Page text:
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RFC 42
Message Data Types.
E. Ancona. March 1970.

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Network Working Group E.I. Ancona Request for Comments: 42 M.I.T. Lincoln Laboratory 31 March 1970 Message Data Types Proposal: We propose that the first eight bits of a normal message be reserved for a message data type. Adoption of this convention does not in any way signify agreement as to the actual data types to be used. It merely establishes the convention that the first eight bits of every normal message are not available for user data. Discussion: Socket Port | | | ____________ | V V / \ V / \ |=| /==| | -------(+)->|Y|-->< | | |=| \==| | | PROCESS | | | |=| /==| | -------(-)->|X|<--< | | |=| \==| | \ / \____________/ It is important that conventions regarding the contents of messages be set up early so that there will not be a large proliferation of such conventions between every pair of programs running on the network. As network usage grows, network languages may develop for specifying both the syntax and semantics of messages. However, even before such conventions are developed, a simple way of describing such a specification is by means of a message type which both sender and receiver know how to interpret. It is important that currently running programs still run with this convention; thus, we propose that two system programs be written which initially put in and test and remove the type information from the message. Let us call these two programs X and Y, for lack of Ancona [Page 1]
RFC 42 Message Data Types March 1970 better names. In general, X and Y will perform transformations on the data, e.g., change character sets or number formats. As network usage grows, X and Y might become table driven with the table specified by the user. Standard Types and Local Types: We propose to distinguish between two kinds of message data types: standard and local. Since our two transformation programs cannot be expected to perform a transformation between every possible data representation and the data representation of the machine they are running on, and also since the addition of a data representation should not necessarily involve a change to X or Y, we propose that only a fixed number of message types have meaning throughout the network. These are standard types. There are two classes of local types: MYLOCAL and YOURLOCAL. A message type MYLOCAL n implies: this is type n of the set of types of the sending host. YOURLOCAL n implies: this is type n of the set of types of the receiving host. Conventions: A possible implementation of standard and local types is to define standard type 0 to be YOURLOCAL and standard type 1 to be MYLOCAL. In these cases, the second byte would be the local type number. Local type 0 would mean user-specified, i.e., the message contents are unchanged and unchecked. Installations would define their own local type numbers and these would normally be available from the Network Information Center. Thus initially, all messages sent to currently running programs will be type 0, n and all messages received from currently running programs will be type 1, n where n is the local type number of the character set of the installation. Examples of Possible Standard Types: 0. YOURLOCAL 1. MYLOCAL 2. U.S. Ascii 3. EBCDIC 4. Mod 33 TTY Ascii Ancona [Page 2]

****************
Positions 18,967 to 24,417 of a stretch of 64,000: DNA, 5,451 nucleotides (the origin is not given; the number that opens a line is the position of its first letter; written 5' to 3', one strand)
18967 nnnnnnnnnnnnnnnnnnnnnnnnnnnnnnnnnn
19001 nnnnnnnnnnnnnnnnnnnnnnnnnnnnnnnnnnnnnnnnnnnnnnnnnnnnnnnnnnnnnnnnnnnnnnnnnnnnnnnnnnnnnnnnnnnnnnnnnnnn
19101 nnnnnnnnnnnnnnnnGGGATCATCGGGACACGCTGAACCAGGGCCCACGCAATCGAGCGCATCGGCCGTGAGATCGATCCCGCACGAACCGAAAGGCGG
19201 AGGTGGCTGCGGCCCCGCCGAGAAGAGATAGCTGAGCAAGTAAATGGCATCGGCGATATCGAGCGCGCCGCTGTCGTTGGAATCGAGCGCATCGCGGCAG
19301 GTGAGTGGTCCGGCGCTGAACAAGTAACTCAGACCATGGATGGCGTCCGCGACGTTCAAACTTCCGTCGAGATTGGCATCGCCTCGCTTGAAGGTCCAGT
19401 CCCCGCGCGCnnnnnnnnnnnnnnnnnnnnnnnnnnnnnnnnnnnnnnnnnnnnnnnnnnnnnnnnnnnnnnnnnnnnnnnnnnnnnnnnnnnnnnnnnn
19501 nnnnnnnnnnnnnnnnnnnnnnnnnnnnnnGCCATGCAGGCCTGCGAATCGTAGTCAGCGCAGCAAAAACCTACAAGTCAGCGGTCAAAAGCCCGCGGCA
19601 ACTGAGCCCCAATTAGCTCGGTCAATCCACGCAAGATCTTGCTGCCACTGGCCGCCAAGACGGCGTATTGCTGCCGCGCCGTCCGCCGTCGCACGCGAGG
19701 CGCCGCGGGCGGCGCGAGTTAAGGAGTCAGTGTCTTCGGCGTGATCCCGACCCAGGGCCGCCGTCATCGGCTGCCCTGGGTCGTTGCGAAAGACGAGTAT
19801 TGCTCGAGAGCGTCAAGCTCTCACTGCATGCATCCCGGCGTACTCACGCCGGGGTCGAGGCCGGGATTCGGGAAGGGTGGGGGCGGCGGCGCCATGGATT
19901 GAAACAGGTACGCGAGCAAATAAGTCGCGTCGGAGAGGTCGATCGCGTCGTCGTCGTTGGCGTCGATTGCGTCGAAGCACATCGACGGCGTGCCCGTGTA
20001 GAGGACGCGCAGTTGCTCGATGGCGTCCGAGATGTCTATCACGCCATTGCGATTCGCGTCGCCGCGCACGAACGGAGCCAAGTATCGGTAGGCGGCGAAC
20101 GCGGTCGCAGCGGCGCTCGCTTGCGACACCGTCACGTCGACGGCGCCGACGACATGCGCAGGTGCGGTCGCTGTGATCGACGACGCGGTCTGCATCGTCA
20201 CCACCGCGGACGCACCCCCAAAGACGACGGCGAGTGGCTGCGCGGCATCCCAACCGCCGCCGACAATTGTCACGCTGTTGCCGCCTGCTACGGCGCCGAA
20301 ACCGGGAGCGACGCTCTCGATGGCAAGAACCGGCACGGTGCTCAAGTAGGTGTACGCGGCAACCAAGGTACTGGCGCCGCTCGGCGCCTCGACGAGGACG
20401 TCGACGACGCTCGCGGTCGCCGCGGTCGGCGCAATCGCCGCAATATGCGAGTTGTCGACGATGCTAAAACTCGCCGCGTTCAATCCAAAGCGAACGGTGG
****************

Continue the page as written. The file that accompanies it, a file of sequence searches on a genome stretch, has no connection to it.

RFC 42 Message Data Types March 1970 5. Load table driven translator table #n. If, in the future, the X and Y transformation boxes are table driven, this gives the table. The table number n is stored in the second byte of the message. 6. Use table driven translator table #n. 7. Network standard graphics message. Examples of Local Types: 1. Local Character sets, e.g., Lincoln writer, DEC Ascii, etc. 2. Graphics local messages, e.g., TX-2 Apex display executive calls, GSAM. [ This RFC was put into machine readable form for entry ] [ into the online RFC archives by Robbie Bennet 11/98 ] Ancona [Page 3]


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